BlackBerry 6, Windows Phone 7: Will You Stand In Line? - InformationWeek

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Fritz Nelson
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BlackBerry 6, Windows Phone 7: Will You Stand In Line?

Are Research In Motion and Microsoft chasing the glory of consumer acceptance and compromising their relative success in the enterprise? That's the risk of following Apple and Google, rather than leading with strength and innovation.

Here are things people stand in line for: A new Harry Potter book, a Van Gogh museum exhibit, a new Pirates of the Caribbean movie, Sprinkles cupcakes, U2 concert tickets (and the bathroom line at intermission), Apple's iPad, Apple's iPhone 4 (and possibly to return Apple's iPhone 4). Each of those is brilliantly executed or well marketed or simply iconic. Following a Summer of Droid Rage (see Droid X and Droid Incredible), RIM and Microsoft are desperately trying to manipulate the upcoming holiday season's attention and while both will succeed in their own ways, neither need worry about the likes of Jason Bateman jumping lines. What they should worry about is whether they are falling prey to the seduction of consumer glamour at the expense of their core enterprise customer base.

BlackBerry: Follower Or Leader

BlackBerry 6, Bold 9800, BlackBerry Tablet
People once stood in line (short ones) for the BlackBerry Storm; if Research in Motion's massive consumer marketing campaign is effective, they will again for whatever is coming this holiday season. You can hardly traverse San Francisco without being bombarded with BlackBerry Messenger (BBM) ads; they are slathered on building facades and the BBM "star" is ubiquitous on BART; it's even popping up in New York City, where it's a little more difficult to stand out. Suddenly RIM is competing with Apple for city-wide eyeballs.BBM in the San Francisco Subway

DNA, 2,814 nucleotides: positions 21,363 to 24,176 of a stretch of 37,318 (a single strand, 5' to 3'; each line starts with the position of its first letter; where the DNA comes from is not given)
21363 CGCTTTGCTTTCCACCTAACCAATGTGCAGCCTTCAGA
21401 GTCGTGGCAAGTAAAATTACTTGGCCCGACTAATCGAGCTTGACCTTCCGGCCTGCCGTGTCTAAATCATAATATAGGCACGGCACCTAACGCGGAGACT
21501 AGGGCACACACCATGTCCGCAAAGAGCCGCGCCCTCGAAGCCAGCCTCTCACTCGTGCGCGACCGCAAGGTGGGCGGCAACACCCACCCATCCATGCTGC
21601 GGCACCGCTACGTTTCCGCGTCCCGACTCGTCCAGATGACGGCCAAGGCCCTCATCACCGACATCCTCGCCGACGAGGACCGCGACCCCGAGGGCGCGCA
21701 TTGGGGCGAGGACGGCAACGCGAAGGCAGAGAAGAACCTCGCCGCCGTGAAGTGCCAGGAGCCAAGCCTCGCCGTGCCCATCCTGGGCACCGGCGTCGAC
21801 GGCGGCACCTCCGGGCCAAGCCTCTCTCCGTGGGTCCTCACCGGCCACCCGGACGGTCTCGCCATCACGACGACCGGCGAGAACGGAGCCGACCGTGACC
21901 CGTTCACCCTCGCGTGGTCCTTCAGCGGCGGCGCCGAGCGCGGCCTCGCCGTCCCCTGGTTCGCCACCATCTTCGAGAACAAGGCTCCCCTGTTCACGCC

RIM showed BlackBerry 6, its forthcoming operating system, at its WES conference earlier this year, and has begun revealing glimpses of it on YouTube (below) and in its own blog. Various Photos and video demos of what some are calling the Bold 9800 are also starting to leak, alongside rumors of a BlackBerry tablet.

Successful change comes both in increments and major leaps. RIM has continued to improve the BlackBerry keyboard, modified the device track wheel (now a slick track pad), streamlined its App World, made BBM a fabulous instant messaging app that includes voice notes, enhanced its Twitter client and made dozens of other user-facing changes. While App World isn't nearly as populated as iTunes, it's no slouch. BIS, BES Express and BlackBerry Protect proliferate a modicum of enterprise-class e-mail sync and security control to small businesses and consumers.

But as RIM sees the iPhone and Android phones chasing its hegemony, it must feel the pressure to improve its sex appeal. On the product front, that means a better touch screen experience, more multimedia options, better social media integration, and a Webkit browser. In other words, a smartphone experience that is as much of a beast for consuming content as it is for creating it.

All of the demos and blogs and videos would suggest that RIM will have accomplished this. But these new BlackBerry experiences appear to merely put its phones within parity's spitting distance of the iPhone and Android (final judgement reserved for real-world, hands-on use). That might be enough for BlackBerry loyalists and addicts, but it's hardly enough to pull the dissolute mobs out of the Harry Potter movie line. While that's probably acceptable -- RIM has had little trouble maintaining its smartphone lead without these features and mob-like lines -- the enormous uptick in visibility and spending is an omen of the competitive escalation. From here on, the wars may be fought in leaks to the Wall Street Journal and on the billboards of major cities.

So be it. Not our problem. But there are two other problems BlackBerry fans should worry about. First, there's the question of whether these blingy new features (except Webkit support) will compromise all of the features that simply work. There are so many subtleties in a BlackBerry that look and feel routine, but that routine is what makes them so powerful. It simply is less work to consume, interact with and produce e-mail, text, instant messaging and anything else that requires user input. Users do want the bling; phones have become status symbols, so bring it on. Just don't kill what makes a BlackBerry special.

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